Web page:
Air Liquide has arrangements with welding agencies (such as Lincoln) to market gases and in WA has a joint company Air Liquide (WA) Pty Ltd with Wesfarmers (40:60). In WA, Wesfarmers operates an LPG straddle plant at Kwinana to extract LPG gas which is sold through Wesfarmers Kleenheat Gas retail outlets. Its strong position promoted the joint venture from which Air Liquide achieves market presence (and being a "local company") and in return provides its technology. In WA, it is believed to supply around 40 per cent of the market (BOC ca. 50 per cent).

All companies practice the resale of retail gases including to their competitors.

All companies compete in the retail sector though Linde only has a limited presence in WA and Qld with gases often supplied by their competitors (at opportunity value - ie. import or transported values).

Praxair, a major US manufacturer, that imports helium into Australia, is believed by industry to be contemplating entry into the Australian market.

Market growth

Over recent years the underlying growth for the diversified gas producers has been between 2 to 3 cent per year with marked variation according to the gas type. Gases such as acetylene, oxygen and hydrogen have been growing at about 2 to 3 per cent per year whereas nitrogen (to freeze foods) and carbon dioxide (to carbonate beverages) have experienced faster growth of about 5 per cent.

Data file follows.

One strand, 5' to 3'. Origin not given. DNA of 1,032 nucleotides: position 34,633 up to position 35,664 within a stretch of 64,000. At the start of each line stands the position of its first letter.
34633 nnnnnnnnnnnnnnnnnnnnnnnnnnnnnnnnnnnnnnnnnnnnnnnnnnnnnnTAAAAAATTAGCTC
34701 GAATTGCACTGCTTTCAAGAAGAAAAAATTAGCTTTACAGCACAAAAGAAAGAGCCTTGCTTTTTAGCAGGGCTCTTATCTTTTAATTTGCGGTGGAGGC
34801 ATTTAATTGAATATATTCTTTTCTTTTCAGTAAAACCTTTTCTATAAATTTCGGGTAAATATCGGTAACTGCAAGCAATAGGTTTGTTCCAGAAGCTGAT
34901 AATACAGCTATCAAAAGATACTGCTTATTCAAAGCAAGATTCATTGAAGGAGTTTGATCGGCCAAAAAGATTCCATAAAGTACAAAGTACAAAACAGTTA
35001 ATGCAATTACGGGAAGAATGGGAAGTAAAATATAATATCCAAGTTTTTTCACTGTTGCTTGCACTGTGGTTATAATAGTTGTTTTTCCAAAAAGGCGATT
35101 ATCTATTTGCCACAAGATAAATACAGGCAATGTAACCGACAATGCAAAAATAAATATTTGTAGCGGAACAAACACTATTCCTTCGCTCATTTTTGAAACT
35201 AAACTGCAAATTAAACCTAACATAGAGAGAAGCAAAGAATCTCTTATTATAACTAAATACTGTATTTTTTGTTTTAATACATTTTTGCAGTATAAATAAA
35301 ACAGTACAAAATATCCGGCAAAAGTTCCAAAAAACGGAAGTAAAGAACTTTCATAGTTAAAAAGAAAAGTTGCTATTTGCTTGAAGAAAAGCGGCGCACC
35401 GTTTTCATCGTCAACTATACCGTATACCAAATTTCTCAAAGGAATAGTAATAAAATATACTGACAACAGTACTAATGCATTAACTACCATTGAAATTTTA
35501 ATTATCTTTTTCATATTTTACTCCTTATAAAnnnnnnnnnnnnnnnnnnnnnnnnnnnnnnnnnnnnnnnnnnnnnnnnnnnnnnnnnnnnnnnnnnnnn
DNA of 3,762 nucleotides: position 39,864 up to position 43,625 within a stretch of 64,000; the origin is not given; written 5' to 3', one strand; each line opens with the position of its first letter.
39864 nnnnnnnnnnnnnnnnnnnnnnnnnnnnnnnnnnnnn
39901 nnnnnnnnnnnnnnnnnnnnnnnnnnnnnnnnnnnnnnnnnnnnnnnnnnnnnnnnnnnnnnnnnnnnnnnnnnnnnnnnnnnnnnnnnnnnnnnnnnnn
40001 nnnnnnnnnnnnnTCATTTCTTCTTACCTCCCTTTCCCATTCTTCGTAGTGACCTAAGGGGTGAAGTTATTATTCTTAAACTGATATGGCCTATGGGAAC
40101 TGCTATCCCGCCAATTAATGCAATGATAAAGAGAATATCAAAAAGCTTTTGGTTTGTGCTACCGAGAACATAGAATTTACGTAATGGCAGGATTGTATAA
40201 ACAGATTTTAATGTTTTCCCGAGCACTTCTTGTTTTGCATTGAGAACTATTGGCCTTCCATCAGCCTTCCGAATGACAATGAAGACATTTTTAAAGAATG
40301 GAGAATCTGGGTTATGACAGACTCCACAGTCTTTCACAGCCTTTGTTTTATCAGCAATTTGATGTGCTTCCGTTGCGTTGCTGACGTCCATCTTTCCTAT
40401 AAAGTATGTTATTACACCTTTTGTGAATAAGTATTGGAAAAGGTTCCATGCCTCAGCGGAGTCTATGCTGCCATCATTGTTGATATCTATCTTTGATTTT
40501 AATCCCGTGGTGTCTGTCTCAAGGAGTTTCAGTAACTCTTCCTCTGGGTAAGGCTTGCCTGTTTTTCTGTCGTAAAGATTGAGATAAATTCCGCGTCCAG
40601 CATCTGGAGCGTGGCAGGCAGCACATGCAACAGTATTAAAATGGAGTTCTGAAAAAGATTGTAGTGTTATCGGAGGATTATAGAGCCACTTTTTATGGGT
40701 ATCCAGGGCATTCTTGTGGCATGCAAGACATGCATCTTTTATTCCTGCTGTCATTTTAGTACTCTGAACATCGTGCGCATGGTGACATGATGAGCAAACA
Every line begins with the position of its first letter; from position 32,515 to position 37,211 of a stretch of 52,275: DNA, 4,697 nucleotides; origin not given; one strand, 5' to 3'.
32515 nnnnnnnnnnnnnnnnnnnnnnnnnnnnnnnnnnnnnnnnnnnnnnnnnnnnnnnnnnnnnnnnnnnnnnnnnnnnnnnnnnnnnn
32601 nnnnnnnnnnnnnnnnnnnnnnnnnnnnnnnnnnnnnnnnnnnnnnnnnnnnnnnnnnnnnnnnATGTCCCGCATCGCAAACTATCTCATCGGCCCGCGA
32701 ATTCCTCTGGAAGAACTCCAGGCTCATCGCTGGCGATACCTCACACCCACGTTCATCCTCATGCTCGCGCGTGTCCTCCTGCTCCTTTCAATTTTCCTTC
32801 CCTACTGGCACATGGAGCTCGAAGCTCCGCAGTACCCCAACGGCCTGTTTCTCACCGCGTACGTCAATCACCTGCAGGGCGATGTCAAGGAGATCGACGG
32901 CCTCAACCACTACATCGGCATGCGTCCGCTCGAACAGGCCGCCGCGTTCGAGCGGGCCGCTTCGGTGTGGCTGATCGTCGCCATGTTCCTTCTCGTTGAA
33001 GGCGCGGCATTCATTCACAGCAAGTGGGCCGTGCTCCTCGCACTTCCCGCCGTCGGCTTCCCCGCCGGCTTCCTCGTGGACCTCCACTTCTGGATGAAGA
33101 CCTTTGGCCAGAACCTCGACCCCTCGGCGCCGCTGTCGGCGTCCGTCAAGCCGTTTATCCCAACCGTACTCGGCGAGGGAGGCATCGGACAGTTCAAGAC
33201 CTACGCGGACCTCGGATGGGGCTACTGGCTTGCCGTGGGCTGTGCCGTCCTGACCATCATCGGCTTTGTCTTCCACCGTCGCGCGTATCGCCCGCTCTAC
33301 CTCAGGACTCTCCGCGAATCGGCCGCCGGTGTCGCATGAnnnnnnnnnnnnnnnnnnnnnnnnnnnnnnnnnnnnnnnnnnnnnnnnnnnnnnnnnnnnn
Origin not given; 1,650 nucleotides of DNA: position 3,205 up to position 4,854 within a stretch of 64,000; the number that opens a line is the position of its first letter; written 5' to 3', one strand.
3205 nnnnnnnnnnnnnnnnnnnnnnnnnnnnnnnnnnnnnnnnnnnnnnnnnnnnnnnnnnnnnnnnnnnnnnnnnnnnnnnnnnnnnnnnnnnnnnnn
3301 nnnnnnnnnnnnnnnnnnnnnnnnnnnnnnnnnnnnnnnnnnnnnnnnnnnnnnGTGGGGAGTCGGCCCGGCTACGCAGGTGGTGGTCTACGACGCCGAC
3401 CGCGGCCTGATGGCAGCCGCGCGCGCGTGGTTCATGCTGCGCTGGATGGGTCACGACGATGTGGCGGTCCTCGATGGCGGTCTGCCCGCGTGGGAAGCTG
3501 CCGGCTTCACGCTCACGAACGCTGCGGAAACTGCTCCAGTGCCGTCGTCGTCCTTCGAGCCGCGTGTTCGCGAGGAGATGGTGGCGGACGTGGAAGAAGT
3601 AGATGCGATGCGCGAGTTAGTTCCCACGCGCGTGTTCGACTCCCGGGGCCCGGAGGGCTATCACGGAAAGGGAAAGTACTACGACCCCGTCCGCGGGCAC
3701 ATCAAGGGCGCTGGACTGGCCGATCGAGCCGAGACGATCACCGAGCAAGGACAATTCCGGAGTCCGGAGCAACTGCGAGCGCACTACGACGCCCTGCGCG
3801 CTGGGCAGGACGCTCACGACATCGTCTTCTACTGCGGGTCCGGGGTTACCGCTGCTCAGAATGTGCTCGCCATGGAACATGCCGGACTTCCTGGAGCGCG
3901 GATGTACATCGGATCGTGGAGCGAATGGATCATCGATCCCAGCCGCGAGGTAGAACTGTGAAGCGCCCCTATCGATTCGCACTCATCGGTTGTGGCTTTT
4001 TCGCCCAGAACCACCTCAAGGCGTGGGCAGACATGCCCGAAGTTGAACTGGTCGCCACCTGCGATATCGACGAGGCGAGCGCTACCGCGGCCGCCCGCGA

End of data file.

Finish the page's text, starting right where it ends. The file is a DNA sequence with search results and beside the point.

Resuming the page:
The technology for gas production is well established so that competition is determined by engineering factors (operating scales and technology) and for other markets, increasingly the capacity to provide appropriate support services.

Growth in the industry is expected to continue to be firm with industrial gases grow at about 2 per cent but with gases, for use with mineral processing, expected to continue to grow at about 6 per cent through the 1990s. Expansions in the titanium dioxide pigment industry will require plant expansions at Kemerton and Kwinana in Western Australia. The new DRI steel project by BHP in Western Australia will also require new oxygen supplies.

The fastest growth will remain in nitrogen and carbon dioxide gases with growth of about 6 per cent reflecting changing lifestyles with consumer interest in frozen and ready prepared foods.

New hydrogen plant

A A$171 million investment announced October 2000 by British industrial gases company, BOC Group, to manufacture hydrogen for joint venture partner BP at Pinkenba's Bulwer Island, near the entrance to the Brisbane River.

BOC Gases' managing director, South-Pacific, Mr David Hind, said: ``The alliance between BOC and BP has allowed us to leverage off one another, using new technology to provide clean fuel and address the environmental aspects of the business."